Simon Dowe, CEO of the Sussex Beacon has written an Open Letter to Baroness Joyce Gould, Peter Kyle MP for Hove & Portslade, Caroline Lucas MP for Brighton Pavilion and Simon Kirby MP for Brighton Kemptown & Peacehaven.
In the letter he asks them to use their influence to over turn NHS England’s decision to cancel the planned public consultation prior to making the HIV treatment pill Truvada available on the NHS, effectively putting the brakes on the drug being available for clinicians to freely prescribe and “failing those at risk of HIV”.
“I am writing this open letter in my capacity as Chief Executive of The Sussex Beacon.
“It was with great concern that I read about NHS England’s short sighted announcement regarding the provision of HIV Pre Exposure Prophylaxis (PrEP) drugs on the NHS in England.
“The current proposal is to provide £2million of funding over two years for gay men most at risk of acquiring HIV. This would equate to preventative treatment for approximately 500 people. It is estimated that over 5000 gay men will become infected with HIV over the next two years. Many of these infections would be prevented if PrEP were widely available.
“As you will be aware PrEP could play a key part in the reduction of HIV transmission in England, it therefore seems inconceivable that not prescribing this drug to men most at risk of contracting HIV is even being considered.
“Currently the only way to combat the HIV epidemic in the UK is through regular testing and prevention of transmission. PrEP offers a new alternative in HIV prevention and therefore I see no justification for this decision.
“Clinical trials and 18 months of work have clearly demonstrated the effectiveness and cost benefits of this HIV prevention drug, proven to be successful in stopping HIV transmission in almost every case if taken as advised.
“In the US, Canada, France, Israel and Kenya PrEP is widely available, the UK is world-renowned for its excellent HIV treatment and prevention services, a fact we should be proud of.
“Given the potential benefits of making this drug more widely available, I ask you to use your influence to lobby against this decision, driven purely by short-term financial savings and at the cost of long-term public health. A clear long-term strategy to tackle HIV transmission, which includes funding for access to PrEP, is needed as a matter of urgency.”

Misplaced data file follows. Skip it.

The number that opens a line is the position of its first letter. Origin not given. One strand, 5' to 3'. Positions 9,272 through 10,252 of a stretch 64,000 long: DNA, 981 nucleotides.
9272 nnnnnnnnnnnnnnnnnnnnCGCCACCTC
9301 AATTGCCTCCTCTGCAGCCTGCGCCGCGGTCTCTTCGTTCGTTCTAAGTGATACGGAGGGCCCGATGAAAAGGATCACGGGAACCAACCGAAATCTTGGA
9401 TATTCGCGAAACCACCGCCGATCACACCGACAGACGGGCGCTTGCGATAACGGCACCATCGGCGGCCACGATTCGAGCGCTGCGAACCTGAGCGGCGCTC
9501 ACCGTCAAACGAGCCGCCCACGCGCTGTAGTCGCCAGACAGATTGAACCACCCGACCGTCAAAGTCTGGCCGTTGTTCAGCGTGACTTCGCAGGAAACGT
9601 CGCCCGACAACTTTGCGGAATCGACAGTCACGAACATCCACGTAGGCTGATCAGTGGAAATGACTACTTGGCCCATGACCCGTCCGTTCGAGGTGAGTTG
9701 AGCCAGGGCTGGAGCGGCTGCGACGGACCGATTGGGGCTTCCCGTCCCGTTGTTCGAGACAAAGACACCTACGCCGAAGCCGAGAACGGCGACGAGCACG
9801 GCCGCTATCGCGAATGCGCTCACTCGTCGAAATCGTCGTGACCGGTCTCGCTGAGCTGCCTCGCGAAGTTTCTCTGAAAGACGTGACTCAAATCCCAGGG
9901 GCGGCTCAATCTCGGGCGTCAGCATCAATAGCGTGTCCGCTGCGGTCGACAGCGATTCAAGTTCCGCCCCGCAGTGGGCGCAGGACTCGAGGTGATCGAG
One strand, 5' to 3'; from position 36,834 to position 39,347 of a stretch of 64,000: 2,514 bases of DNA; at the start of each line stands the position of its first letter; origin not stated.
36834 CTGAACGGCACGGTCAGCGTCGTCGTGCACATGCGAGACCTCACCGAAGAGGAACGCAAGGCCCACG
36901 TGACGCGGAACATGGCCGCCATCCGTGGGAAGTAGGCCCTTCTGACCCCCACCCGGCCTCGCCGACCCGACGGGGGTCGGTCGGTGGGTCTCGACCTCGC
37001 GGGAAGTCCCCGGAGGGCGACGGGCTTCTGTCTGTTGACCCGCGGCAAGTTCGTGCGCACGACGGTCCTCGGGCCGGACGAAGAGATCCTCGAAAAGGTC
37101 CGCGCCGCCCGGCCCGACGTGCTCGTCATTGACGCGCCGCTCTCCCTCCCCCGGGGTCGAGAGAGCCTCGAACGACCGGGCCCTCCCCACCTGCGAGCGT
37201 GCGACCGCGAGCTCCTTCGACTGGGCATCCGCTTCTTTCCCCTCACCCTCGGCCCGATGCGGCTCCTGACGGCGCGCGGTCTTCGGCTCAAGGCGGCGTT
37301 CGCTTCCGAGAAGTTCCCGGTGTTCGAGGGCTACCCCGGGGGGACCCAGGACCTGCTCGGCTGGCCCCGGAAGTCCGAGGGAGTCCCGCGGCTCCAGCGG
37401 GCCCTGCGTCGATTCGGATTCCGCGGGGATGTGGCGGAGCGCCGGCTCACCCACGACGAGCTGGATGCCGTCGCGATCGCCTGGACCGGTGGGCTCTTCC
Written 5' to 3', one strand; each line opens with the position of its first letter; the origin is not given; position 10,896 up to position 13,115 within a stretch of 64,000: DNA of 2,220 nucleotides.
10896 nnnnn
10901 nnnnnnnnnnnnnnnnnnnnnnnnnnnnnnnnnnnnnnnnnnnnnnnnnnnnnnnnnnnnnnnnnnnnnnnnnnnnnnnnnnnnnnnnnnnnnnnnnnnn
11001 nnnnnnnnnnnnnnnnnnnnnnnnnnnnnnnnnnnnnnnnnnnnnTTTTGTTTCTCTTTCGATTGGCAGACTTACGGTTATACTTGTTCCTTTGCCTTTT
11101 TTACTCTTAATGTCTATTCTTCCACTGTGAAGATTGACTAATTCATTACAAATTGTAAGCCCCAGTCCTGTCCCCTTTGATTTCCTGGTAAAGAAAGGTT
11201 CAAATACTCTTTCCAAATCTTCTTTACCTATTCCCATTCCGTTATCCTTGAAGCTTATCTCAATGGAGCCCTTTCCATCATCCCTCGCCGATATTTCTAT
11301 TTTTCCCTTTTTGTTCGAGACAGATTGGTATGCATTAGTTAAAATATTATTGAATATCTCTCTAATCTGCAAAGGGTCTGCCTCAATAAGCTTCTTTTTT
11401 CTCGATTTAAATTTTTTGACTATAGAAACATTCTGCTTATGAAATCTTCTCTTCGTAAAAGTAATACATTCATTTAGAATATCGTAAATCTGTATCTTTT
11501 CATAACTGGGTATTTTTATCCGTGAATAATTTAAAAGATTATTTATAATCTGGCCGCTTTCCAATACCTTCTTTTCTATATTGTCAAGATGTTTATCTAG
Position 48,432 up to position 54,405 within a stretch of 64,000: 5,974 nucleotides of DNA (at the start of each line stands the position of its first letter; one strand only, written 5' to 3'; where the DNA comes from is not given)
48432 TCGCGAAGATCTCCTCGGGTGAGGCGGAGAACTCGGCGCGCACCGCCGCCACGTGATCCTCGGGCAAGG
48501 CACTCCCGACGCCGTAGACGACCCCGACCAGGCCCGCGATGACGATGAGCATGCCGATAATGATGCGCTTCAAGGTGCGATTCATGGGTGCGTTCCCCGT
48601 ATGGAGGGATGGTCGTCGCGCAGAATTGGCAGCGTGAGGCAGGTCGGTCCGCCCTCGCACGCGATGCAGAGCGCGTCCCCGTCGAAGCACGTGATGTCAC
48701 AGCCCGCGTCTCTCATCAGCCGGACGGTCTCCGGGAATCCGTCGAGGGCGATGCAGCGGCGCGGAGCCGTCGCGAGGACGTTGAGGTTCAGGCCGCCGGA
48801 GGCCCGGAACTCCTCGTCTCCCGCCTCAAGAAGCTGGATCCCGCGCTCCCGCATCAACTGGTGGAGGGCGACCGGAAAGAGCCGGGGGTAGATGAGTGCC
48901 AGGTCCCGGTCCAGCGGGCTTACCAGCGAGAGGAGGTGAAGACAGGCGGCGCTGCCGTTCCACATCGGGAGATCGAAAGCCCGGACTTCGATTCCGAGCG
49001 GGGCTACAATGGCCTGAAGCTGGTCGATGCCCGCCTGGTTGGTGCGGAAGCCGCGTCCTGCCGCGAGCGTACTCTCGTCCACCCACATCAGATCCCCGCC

When NHS England announced last month that it held no responsibility to commission HIV prevention services, they announced they would instead provide £2m over the next two years to run a number of early implementer test sites for 500 men “most at risk”.
Ian Green, Terrence Higgins Trust CEO called the decision “shameful”: and said: “Over 2,500 men who have sex with men are diagnosed with HIV each year in the UK. This figure has not changed in a decade. It is quite clear that although we have had some huge advances in HIV treatment, HIV prevention is something that we are still struggling with.
“By denying full availability of PrEP we are failing those who are at risk of HIV. Today’s decision by NHS England to depart with due process, and, instead, offer a tokenistic nod to what has the potential to revolutionise HIV prevention in the UK, is shameful.
“£2 million over two years for 500 gay men ‘most at risk’ is an arbitrary figure which seems ill thought out and will still deny the protection that PrEP offers to the people who most need it. We know that PrEP works and already have substantial data from a real world setting from the PROUD trial. PrEP has already been approved in the US, Kenya, Israel, Canada, France.
“And yet, our own government refuses to take responsibility for PrEP. Today’s statement makes it no clearer who is responsible – is it the Department of Health, local authorities, the NHS or Public Health England? We need answers , we need access., and we demand both.”
Peter Kyle, MP for Hove & Portslade, added: “THT are right to be shocked because during the election Tories were lining up to offer their support to widening the use of PrEP and backing their campaign. To abandon the consultation will deny HIV campaigners and health experts their chance to influence government policy into the future and could very well hinder the fight against HIV prevention for years to come.”
Simon Kirby MP for Brighton Kemptown & Peacehaven and a former vice chair of the All Party Parliamentary Group on HIV/AIDS said he had raised the issue with Ministers at the Department of Health who said: “We are committed to reducing HIV and sexually transmitted infections. NHS England will be running a number of test sites to use antiretroviral drugs to prevent the spread of HIV.
“These test sites will seek show how PrEP could be commissioned in the most cost effective and integrated way to reduce HIV and sexually transmitted infections in those at highest risk.
“Consistent condom use remains the best protection against all STIs, including HIV.”
Caroline Lucas, MP for Brighton Pavilion, concluded: “There is solid evidence to suggest that by widening the availability of PrEP we could cut the transmission rates of HIV. In that context it’s shameful that the Government isn’t putting its weight behind making PrEP fully available on the NHS to those who need it.”